Rocker, 21, whose dominance at Vanderbilt made him the most well-known college player in perhaps a decade, had an agreement in place to sign for $6 million after he slipped down draft boards earlier this month. But the deal fell apart following his physical examination, and multiple sources said they do not expect a revised one to come together before the deadline.

The possibility of the Mets and Rocker coming to an eleventh-hour agreement always exists, and past deals that looked dead were eventually consummated. But the momentum in recent days, and the expectation of multiple sources, is that the Mets are unlikely to change their stance.

If Rocker does not sign, the Mets would receive the 11th pick in the 2022 draft as compensation. It is unclear whether Rocker will return to Vanderbilt or pursue an alternate path, such as pitching in an independent league before re-entering the 2022 draft or signing with an international league.

Either way, the mutual excitement of July 11, the night of the draft, evaporated over the past three weeks. Rocker’s camp, led by agent Scott Boras, insists he is healthy, pointing to the 122 innings he threw over 20 starts in which he struck out 179 batters with a 2.73 ERA this year. Further, sources familiar with Rocker’s situation said, outside orthopedists disagreed with the Mets’ assessment of Rocker’s health, as can happen with multiple examinations. The Mets, sources said, expressed concerns over the health of Rocker’s arm following the physical last week.

Typically, a team has to offer a player 40% of his slotted bonus — the 10th-pick slot is $4.74 million — to reap a compensation pick for an unsigned player. Because Rocker was selected for the league’s pre-draft MRI program and did not participate, however, the rules allow the Mets to forgo an offer and still receive the pick. Players expected to be drafted high often skip the program, which makes a player’s medical information available to all 30 teams.

By not signing Rocker, the Mets would find themselves with $878,500 unspent from their $9.02 million pool. Most teams exceed the pool by up to the 5% allowed without being penalized, which would push the Mets’ unspent money to more than $1.3 million. They had signed other players under slot with the rest reserved for Rocker’s expected $6 million bonus.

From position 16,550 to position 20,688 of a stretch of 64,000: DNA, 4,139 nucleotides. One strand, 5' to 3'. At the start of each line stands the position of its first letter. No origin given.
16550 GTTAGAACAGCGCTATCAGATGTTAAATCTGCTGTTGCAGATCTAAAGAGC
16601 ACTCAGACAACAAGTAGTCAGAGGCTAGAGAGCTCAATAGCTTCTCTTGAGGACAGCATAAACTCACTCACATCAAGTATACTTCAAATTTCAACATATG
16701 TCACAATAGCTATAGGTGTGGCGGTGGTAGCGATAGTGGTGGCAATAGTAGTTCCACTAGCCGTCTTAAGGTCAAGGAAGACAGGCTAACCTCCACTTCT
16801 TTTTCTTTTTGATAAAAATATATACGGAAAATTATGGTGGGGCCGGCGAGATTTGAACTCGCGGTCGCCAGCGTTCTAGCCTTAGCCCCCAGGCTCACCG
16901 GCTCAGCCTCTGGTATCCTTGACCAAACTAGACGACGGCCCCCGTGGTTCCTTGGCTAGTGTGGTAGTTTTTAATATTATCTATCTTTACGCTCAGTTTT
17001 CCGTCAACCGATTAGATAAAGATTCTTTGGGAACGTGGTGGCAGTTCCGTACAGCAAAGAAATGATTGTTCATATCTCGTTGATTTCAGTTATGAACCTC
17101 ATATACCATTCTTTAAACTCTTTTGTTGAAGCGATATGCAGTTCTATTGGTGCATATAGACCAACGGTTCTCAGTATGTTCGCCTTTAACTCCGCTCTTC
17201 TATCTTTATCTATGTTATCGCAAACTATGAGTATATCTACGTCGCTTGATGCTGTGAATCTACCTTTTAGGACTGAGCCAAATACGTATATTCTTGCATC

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Tampa Bay Rays prospect Shane Baz to start vs. Japan at Tokyo Games

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YOKOHAMA, Japan — Tampa Bay Rays prospect Shane Baz will make his Olympics debut Monday night, starting for the United States against Japan.

A 22-year-old right-hander, Baz is 3-4 with a 2.26 ERA in 12 minor league starts this season, striking out 82 and walking 10 in 55⅔ innings.

After starting 2-4 with a 2.48 ERA in seven starts at Double-A Montgomery, he was promoted to Triple-A Durham in mid-June and went 1-0 with a 1.96 ERA in five starts, striking out 33 in 23 innings. He was the Rays minor league pitcher of the month in June.

Baz pitched the second inning of the Futures Game at Denver’s Coors Field on July 11, throwing a called third strike past the Atlanta Braves‘ Michael Harris, fanning the Chicago Cubs‘ Brennan Davis and retiring the Colorado Rockies‘ Ryan Vilade on a groundout.

The United States and Japan enter the game with 2-0 records.

Joe Ryan, traded from Tampa Bay to the Minnesota Twins for Nelson Cruz, beat Israel in the U.S. opener Friday, and former Texas Rangers pitcher Nick Martinez got the victory over South Korea on Saturday.